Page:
Thursday, January 21, 2016

Apricot Jones, pt II

The three men looked up at Apricot. Calm, yet impatient. These men were all scruffy, with short facial hair accompanied by some sort of smoking paraphernalia.
"You're holding up the packs, greenhorn." said another.
Apricot look at the Jack of Spades in his hand again, and then at the table, which had a Queen of Diamonds, an 8 of Clubs, both next to a picture of a Pig holding a trinket.
Apricot Jones was about to ask, "I'm sorry, I don't know how I got here, and I have absolutely no idea what game this is." but something altogether escaped his lips, "Grumbeth!"
The man to his left yelled, "Hogwash!"
The man to his right started ripping his cards in half.
The man sitting across from him declared, "call," and was about to hide under the table when suddenly the door got bashed open. A hooded man riding a horse entered the room. The horse yelled, "FOLD!" and the hooded man started shooting fireworks from two metal bucket-tubes strapped to the side of his horse. Everyone in the room was going haywire. Apricot instinctively put the Jack of Spades in his shirt pocket as the scruffy men ran toward the other door on the opposite side of the room. Apricot ran toward them, but they closed the door behind themselves, thereby stopping Apricot in his tracks. Apricot tried turning the nob, which wouldn't budge. He pounded on the door, yelling, "Guys, guys! Let me out!"
The hooded man drew a scythe from behind his back, and yelled, "APRICOT JONES!" The man removed his hood, revealing a middle-aged face with a medium sized, black beard. Apricot recognized the mans voice.
"Indu Thyme? is that you?"
"How do you know my name?"
Apricot was put aback for a moment, but realized he was speaking to a younger Indu. The Indu who had not yet met Apricot Jones. Yet there was something that didn't make sense.
"I've bet you before. Or after. Or something. But if you haven't met ME yet, how do you know MY name?"
"I know most people's names," said Indu.
Apricot's head started spinning. I feeling he recognized, but this time it came upon him more suddenly and with higher force. It seemed like his surroundings were getting closer and closer to his brain in attempts to compact it, to crush it. Apricot clenched his teeth and staggered, falling to the floor. Indu's eyes widened. Apricot yelled in agony as Indu lifted him onto the horse and galloped out of the room.
"Persevere, brother." Whispered Indu, "This, too, shall pass."
Indu and Apricot, galloped through dirt roads of an old-western town. Indu made his way onto the highway until he saw a wheat field. Indu dismounted the horse and put Apricot's arm over his shoulders and started swinging at the wheat with his scythe. Apricot was barely conscious at this point. Indu kept swinging, making his way deeper and deeper into the sea of wheat, until what was the sea became the sky. Suddenly they found themselves swiftly free falling toward a small, metal building in the middle of a gravel field. The longer they fell, the slower they descended, until finally they reached the building. Apricot was slowly regaining consciousness. His head still hurt, but not nearly as much as it was before.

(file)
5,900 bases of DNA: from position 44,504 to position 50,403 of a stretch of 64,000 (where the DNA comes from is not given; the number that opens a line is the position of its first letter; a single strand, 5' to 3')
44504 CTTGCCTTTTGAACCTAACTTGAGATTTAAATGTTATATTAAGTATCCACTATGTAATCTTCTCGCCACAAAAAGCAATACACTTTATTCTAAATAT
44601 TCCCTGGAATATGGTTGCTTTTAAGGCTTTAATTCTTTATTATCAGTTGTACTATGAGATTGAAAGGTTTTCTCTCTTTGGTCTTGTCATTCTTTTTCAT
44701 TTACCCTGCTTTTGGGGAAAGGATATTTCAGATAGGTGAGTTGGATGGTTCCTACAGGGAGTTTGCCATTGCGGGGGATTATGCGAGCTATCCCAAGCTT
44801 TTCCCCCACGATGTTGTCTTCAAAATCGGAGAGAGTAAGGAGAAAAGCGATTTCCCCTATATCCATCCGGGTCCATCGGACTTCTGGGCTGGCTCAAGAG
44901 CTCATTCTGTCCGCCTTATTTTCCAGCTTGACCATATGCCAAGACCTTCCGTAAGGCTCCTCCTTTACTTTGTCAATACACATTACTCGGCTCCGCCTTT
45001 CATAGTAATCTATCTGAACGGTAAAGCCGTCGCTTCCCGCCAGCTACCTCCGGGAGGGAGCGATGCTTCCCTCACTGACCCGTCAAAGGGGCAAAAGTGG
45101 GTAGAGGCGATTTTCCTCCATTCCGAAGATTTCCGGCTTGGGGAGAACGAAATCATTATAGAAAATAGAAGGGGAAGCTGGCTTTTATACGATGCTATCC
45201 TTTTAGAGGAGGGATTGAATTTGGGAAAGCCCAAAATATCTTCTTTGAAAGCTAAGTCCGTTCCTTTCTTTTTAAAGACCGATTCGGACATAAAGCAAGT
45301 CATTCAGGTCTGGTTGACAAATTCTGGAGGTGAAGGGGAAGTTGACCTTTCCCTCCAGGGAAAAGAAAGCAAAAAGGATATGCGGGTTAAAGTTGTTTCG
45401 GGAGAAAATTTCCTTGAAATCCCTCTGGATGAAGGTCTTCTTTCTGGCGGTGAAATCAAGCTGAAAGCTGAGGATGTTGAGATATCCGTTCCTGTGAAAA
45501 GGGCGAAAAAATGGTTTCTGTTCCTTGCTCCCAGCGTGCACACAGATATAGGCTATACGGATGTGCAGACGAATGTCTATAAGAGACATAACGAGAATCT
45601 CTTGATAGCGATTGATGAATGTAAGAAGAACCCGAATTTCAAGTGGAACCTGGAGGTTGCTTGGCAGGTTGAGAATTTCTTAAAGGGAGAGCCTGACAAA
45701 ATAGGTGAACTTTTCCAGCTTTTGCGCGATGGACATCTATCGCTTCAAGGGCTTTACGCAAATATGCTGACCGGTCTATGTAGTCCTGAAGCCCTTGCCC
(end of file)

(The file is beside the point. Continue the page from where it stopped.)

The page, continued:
"What happened?" asked Apricot, though he was slightly afraid the response would trigger another episode.
"I'm guessing you're body realm-jumped before your brain could catch up to it."
"So that's what all this nonsense is," Apricot thought to himself, " 'realm jumping.' "
"You must have been here for a few hours before your head caught up with you."
Indu unlocked the door to the metalic structure as Apricot followed him into the building. Inside was a series of pipes and tubes, connected to various machinery. They continued walking.
"What other realms have you been to?"
"I remember a forest, then an ice-world, a beach, and...and now here. The details are foggy."
"Don't worry, it'll all come back to you over time."
They walked toward a shiny column, with a tall door.
"In fact," said Indu, "the slower it all comes back to you, the better. Well, at least it's not as painful that way."
Indu opened the door to the column as cold vapor emanated from it.
"Tell me, Mr. Jones, Is my future self is the one responsible for all of this?"
Apricot nodded his head.
"Figures," said Indu, and he smiled slightly, "Well, I'm sure he'll...or 'I'll' be here any minute."
Indu turned to Apricot and sighed, "Tell 'me' I said hi."
Without any further explanation, Indu entered the column, and closed the door behind him. Through the glass part of the door, Apricot watched Indu strap himself into a large chair and pull a lever. Suddenly bursts of cold, cloudy substance surrounded him. Ice quickly built up against the glass and Apricot couldn't see anything through the glass. Machinery next to the column buzzed for a few more moments, and suddenly shut off. It wasn't silent for too long, when Apricot heard a door creak open at the opposite end of the building.

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